The 2020 Supreme Court case also means that even if a child is no longer considered a child, he/she has the right to apply for a retroactive child support award that enforces a past unfulfilled obligation.
How far back can you go when claiming retroactive child support?
A general Supreme Court rule states how far back you can go when claiming retroactive child support — and there are also some exceptions.
The general rule says that an applicant can go back to the “date of effective notice”. This can be no longer than three years before the date of formal notice by commencing proceedings.
“Effective notice” is an indication from the recipient of child support that they want to re-visit or re-negotiate child support. This should be in writing but can be a simple email or text message.
It’s worth noting that a paying parent who wants to decrease the amount of support paid would need to provide effective notice that includes evidence of income reduction.
Under exceptional circumstances, the general rule may cease to apply. Many court cases across Canada have addressed occasions when a retroactive support order must go back further than the general rule states – sometimes, to the date that the paying parent’s income increased.
Before making an exception to the general rule, the Alberta court will consider the following factors:
- What is the recipient parent’s reason(s) for delaying the application for child support?
- To what degree is the payor blameworthy?
- What are the child’s circumstances?
- Will the award result in hardship for the payor?
The court looks to maintain fairness and balance with its child support decisions. If support needs to be adjusted or paid retroactively, it has the power to order it but will first consider the factors carefully and ensure that the ordered amount is commensurate with both parents’ incomes.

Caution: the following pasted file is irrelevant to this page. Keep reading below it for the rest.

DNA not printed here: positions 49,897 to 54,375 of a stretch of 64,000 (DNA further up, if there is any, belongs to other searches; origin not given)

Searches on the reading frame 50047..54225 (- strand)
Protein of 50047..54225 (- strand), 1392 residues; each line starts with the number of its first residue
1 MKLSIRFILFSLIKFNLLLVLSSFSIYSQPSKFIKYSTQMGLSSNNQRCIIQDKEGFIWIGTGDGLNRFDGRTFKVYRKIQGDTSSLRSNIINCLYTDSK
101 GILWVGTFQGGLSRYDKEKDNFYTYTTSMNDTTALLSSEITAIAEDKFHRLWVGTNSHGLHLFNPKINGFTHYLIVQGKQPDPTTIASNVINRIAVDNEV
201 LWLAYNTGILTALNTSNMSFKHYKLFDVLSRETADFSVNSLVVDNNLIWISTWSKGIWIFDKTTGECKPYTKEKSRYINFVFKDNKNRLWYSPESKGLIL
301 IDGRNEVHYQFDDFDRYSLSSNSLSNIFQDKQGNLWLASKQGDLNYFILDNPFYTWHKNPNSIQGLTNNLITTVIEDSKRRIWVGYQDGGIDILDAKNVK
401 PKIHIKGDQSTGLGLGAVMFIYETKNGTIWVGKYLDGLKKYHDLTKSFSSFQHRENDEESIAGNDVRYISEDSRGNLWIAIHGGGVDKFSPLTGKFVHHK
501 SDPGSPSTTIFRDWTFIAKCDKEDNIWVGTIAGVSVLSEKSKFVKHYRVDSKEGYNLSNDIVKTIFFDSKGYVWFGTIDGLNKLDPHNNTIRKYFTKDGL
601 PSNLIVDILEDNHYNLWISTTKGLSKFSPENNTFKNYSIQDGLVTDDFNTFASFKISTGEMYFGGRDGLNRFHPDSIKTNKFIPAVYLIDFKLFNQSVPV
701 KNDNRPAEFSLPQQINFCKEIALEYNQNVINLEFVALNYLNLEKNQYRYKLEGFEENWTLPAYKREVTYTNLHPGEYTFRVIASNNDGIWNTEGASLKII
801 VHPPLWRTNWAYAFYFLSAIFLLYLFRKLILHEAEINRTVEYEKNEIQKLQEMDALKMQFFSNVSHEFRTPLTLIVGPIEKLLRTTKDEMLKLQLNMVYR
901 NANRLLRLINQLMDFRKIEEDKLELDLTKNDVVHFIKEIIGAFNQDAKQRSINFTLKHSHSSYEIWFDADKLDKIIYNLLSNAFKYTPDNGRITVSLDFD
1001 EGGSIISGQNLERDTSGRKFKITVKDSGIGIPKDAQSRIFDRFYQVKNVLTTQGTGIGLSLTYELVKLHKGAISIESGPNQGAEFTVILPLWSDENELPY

How can you avoid retroactive child support issues in Alberta
The consequences of retroactive child support payments can be significant for all involved. The payor parent may face a large lump-sum payment, the recipient parent may finally get the level of support that’s due, and the child benefits from the extra funds available.
But this doesn’t come without the significant efforts of applying through the court system.
One of the easiest ways to avoid retroactive support issues is simply for parents to communicate and exchange information regularly in the interests of their children.
This is recommended at least once a year and preferably more often. If there is a substantial change to one’s income, this is key information for support orders and should be discussed between the parents.
Child support orders contain clauses that oblige both parties to disclose relevant financial information to each other and this can be enforced by the courts if necessary. Many legal problems can be avoided by simply disclosing the relevant information to each other. Failure to do so after an income increase can lead to a retroactive child support application.
Any significant change in income level should be discussed with the recipient parent and child support updated accordingly.
If you need to discuss your retroactive child support situation, contact us to schedule a consultation with a qualified lawyer at Spectrum Family Law in Alberta.
We currently have three offices across Alberta — Edmonton, Calgary, and Red Deer. We serve the entire province of Alberta (and BC). We also have the infrastructure to work with any of our clients virtually — even the furthest regions of Alberta.
Call 780-756-0076 [toll free 1-855-892-0646] to get routed to the best office for you or contact us online to schedule an appointment.
We also have a dedicated intake form to help you get the ball rolling. Our intake team will review your specific case and advise you on the next steps to take as well as what to expect moving forward.
Our offices are generally open 8:30 a.m.—4:30 p.m., Mon—Fri.
Eric C. Lam is a lawyer in the firm’s Edmonton office. Eric’s experience includes Employment Law matters, general Civil Litigation, Personal Injury, and Family Law matters. Additionally, Eric’s practice incorporates negotiation and alternative dispute resolution.